I always find it interesting when talking to people about traffic crashes and fatalities, they seem to be resigned to the fact that there will always be carnage on our roads. But if you ask them how many traffic fatalities would be acceptable in their own family the answer is always zero. So why do we have this big disconnect in accepting the status quo for traffic deaths? When a plane, or train, crashes there is high visibility coverage, and much discussion about why it happened. However, when one of the more than 115 people in the U.S., and Canada, die each day on our roadways, there is very little response from the media.
To make matters worse, in 2016 the number of people killed on our roads spiked upward, with a disproportionate effect on people walking and biking. Have we decided that it is just part of the cost of mobility, a cost that has resulted in an estimated 2 million walking, biking and driving deaths in the U.S. from 1945 to 2015, or are we willing to make changes?
Vision Zero is a program to reduce the number of traffic deaths and severe injuries to zero. Is this a worthwhile goal? A lot of people think so, and already cities elsewhere have saved numerous lives as they get closer and closer to the goal. Watch this video and decide for yourself how many traffic deaths are acceptable.
The Washington Area Bicyclists Association hosted the DC Vision Zero Summit on Friday, March 31. DC has a goal of zero traffic deaths by 2024 and they have made great strides in moving towards achieving their goal. Vision Zero DC is a collaborative effort with transportation, health, police, advocacy groups, government officials, and community members working together to reduce crashes that result in fatalities and severe injuries. Mayor Bowser emphasized during her presentation that this has to be a regional effort. This makes sense as the population of DC doubles during the workday with many people driving from suburbs to the city for work.
The epidemic of deaths from traffic crashes is a public health issue. Greg Billings from WABA opened up the summit and was followed by Dr. Sarani from GWU Hospital, Center for Trauma and Critical Care, Dr. Yang from AAA Foundation, and Emiko Atherton, Director of the National Complete Streets Coalition.
Emiko’s presentation resonated with me in that the design of our streets is critical to reducing death and injury. The National Complete Streets Coalition Dangerous by Design 2016 effort takes a closer look at the alarming epidemic of people walking getting killed in traffic crashes on our streets. The study includes a socio-economic analysis of the people who are most at risk, and for the first time also ranks states by their danger to pedestrians.
Having been hit by a car while riding my bike, having spent time in a trauma ward, and then several months recovering, I know firsthand how an unsafe transportation network effects health. I was happy to see a number of health professionals in attendance and speaking at the summit. It is critical going forward that transportation engineers and planners work with public health officials to design livable communities with sustainable transportation options.
The panel session discussions included
Opportunities for Cross-jurisdictional Cooperation
For my part, I would like to see better infrastructure design that provides safe access for all, but especially people walking and biking. Speed limits need to be lowered so that when humans make mistakes vulnerable roads users do not have to suffer the consequences. Road design needs to take in account human behavior and create safer space for all. The automotive industry and the technology industry need to work together to install devices in vehicles to reduce the increasing issues of distracted and drunk driving. Stakeholders need to be included in the community planning process. People of color, and older adults, are over represented among pedestrian deaths, and as such should have a larger voice in the conversation. The best solution might be to get more people out of cars. Using active transportation and transit is much safer than driving, and better for your health.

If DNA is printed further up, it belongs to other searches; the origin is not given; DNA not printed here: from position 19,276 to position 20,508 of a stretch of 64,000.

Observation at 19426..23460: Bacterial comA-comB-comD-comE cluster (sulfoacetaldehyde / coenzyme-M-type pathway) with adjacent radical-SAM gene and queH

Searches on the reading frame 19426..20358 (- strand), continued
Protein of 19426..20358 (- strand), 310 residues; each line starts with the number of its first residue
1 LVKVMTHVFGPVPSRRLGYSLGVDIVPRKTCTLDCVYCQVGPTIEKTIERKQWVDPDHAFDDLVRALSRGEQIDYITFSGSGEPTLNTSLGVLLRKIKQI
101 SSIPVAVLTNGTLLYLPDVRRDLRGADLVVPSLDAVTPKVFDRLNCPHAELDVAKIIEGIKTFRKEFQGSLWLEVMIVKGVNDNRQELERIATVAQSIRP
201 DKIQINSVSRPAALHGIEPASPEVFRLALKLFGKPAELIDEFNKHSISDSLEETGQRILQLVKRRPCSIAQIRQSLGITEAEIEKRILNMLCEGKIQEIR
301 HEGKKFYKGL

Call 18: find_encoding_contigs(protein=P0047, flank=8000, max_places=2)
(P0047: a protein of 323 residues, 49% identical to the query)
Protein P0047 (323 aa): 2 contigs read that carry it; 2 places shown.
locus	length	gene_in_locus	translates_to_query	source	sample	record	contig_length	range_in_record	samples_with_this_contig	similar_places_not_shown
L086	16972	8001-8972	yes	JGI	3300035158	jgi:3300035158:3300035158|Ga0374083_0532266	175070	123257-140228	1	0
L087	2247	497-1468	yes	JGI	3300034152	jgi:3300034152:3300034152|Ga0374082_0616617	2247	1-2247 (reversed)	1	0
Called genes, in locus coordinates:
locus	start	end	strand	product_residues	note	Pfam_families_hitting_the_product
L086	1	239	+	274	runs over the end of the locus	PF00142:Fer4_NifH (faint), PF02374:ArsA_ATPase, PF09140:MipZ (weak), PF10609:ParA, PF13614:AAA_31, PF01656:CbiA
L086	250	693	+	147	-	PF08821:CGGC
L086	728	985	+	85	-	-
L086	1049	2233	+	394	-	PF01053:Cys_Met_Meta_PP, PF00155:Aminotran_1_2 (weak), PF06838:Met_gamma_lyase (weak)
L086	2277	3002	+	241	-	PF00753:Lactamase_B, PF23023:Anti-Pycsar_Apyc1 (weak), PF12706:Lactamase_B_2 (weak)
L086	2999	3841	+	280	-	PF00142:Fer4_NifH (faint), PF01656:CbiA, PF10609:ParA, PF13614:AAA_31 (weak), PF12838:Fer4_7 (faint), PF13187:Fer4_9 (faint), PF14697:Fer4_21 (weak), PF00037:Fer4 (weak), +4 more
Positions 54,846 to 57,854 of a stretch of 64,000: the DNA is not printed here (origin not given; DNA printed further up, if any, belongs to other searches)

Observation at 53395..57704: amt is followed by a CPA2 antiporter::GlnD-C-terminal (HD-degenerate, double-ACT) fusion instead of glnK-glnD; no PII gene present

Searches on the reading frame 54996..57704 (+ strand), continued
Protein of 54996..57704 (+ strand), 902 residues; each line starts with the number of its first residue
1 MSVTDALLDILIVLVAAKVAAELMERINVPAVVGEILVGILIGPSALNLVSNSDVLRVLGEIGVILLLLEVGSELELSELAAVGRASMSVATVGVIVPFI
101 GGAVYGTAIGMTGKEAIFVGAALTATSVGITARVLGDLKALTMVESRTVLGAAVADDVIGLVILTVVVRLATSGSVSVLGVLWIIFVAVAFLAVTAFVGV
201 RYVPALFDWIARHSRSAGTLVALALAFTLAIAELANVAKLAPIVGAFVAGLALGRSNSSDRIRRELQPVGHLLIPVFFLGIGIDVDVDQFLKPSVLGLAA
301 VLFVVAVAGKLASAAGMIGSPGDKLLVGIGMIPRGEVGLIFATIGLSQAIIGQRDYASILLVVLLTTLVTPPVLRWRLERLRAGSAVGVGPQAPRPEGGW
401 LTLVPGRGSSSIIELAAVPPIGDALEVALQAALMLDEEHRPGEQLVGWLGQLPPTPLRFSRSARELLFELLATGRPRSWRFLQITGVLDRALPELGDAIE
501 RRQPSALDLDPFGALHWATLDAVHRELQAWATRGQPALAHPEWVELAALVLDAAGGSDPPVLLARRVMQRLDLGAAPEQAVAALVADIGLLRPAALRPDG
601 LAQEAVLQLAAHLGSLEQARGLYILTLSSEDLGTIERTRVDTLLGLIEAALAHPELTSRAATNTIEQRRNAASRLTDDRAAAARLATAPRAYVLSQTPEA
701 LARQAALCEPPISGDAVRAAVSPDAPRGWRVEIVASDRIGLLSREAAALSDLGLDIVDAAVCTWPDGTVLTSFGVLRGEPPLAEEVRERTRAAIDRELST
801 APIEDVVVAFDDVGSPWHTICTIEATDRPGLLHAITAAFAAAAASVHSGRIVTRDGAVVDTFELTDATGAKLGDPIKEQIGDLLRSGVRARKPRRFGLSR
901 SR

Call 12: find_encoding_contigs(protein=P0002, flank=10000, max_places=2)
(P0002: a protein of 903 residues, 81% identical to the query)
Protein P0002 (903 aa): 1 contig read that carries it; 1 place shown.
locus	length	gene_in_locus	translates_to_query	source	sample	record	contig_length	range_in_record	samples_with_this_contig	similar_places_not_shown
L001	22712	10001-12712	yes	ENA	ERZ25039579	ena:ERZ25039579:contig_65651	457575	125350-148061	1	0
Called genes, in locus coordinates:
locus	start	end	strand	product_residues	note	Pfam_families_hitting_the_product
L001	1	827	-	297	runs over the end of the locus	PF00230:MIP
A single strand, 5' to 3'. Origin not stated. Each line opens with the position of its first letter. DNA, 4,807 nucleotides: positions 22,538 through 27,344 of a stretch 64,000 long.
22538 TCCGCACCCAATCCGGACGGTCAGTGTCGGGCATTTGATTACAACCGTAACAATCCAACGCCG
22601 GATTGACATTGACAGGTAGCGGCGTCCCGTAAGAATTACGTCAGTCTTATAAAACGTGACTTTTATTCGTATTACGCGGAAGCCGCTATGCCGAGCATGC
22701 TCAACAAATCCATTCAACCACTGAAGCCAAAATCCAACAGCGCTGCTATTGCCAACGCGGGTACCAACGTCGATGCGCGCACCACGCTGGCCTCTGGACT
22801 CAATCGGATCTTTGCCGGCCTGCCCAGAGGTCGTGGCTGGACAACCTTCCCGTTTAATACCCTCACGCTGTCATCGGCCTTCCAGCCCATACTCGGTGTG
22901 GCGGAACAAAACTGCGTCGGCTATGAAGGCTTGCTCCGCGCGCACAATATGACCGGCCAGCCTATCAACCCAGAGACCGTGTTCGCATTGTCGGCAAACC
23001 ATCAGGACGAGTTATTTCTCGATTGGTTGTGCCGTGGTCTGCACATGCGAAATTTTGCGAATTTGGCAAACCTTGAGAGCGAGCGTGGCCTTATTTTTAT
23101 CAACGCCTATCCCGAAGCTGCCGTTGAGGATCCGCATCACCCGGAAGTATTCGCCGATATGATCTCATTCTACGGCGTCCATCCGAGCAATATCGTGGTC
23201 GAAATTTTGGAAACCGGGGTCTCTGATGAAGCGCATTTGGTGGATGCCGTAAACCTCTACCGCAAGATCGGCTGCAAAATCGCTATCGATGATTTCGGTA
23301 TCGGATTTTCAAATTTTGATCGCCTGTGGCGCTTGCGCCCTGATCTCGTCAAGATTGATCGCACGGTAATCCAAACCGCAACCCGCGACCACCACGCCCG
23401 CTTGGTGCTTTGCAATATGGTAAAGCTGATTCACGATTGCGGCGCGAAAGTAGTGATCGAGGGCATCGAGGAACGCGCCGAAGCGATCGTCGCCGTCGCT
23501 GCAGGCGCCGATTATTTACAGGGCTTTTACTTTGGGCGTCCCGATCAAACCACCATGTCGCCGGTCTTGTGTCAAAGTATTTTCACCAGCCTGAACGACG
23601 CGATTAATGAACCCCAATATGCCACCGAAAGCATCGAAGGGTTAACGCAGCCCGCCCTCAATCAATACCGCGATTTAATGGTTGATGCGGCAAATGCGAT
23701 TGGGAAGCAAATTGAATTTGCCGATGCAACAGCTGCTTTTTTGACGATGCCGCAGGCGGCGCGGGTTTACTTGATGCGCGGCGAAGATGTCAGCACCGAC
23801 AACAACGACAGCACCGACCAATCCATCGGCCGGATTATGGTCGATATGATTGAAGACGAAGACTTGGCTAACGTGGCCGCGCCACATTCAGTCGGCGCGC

What are some of the ways that you can start making a difference?
The media and government agencies need to stop victim-blaming vulnerable road users. People walk and biking have a right to navigate the transportation network safely. Every type of traveler makes mistakes. People walk out into traffic while texting. Drivers text while driving, drive drunk, or speed. Bicyclists run stop signs. We need to design our roads for the most vulnerable users as people walking or biking are not surrounded by a 3,000 lb steel personal pod with air bags. Remember that everyone is traveling to their destination outside of a car at some point in time during their travels. The important distinction is which kind of traveler has the biggest potential to kill & maim. And that our roads are designed such that mistakes like texting & driving can kill.
Vision Zero, or zero traffic deaths, is a goal that we should all want to achieve. Americans need to make it personal, and make the choice to slow down and yield to life. No one wants one of their family members, or wishes it on any other family, to be killed in a traffic crash. If transportation professionals, public health professionals and government officials work towards designing and building safe infrastructure, and people use our roads with the perspective that everyone will be missed by someone, we can work towards achievement of the goal to make it safe for everyone using our transportation network.
WE NEED YOUR FEEDBACK: Please join Senator McPike and Lieutenant Governor Northam to discuss legislative and policy matters that affect the 29th Senate District and the Commonwealth of Virginia. This is not a campaign event.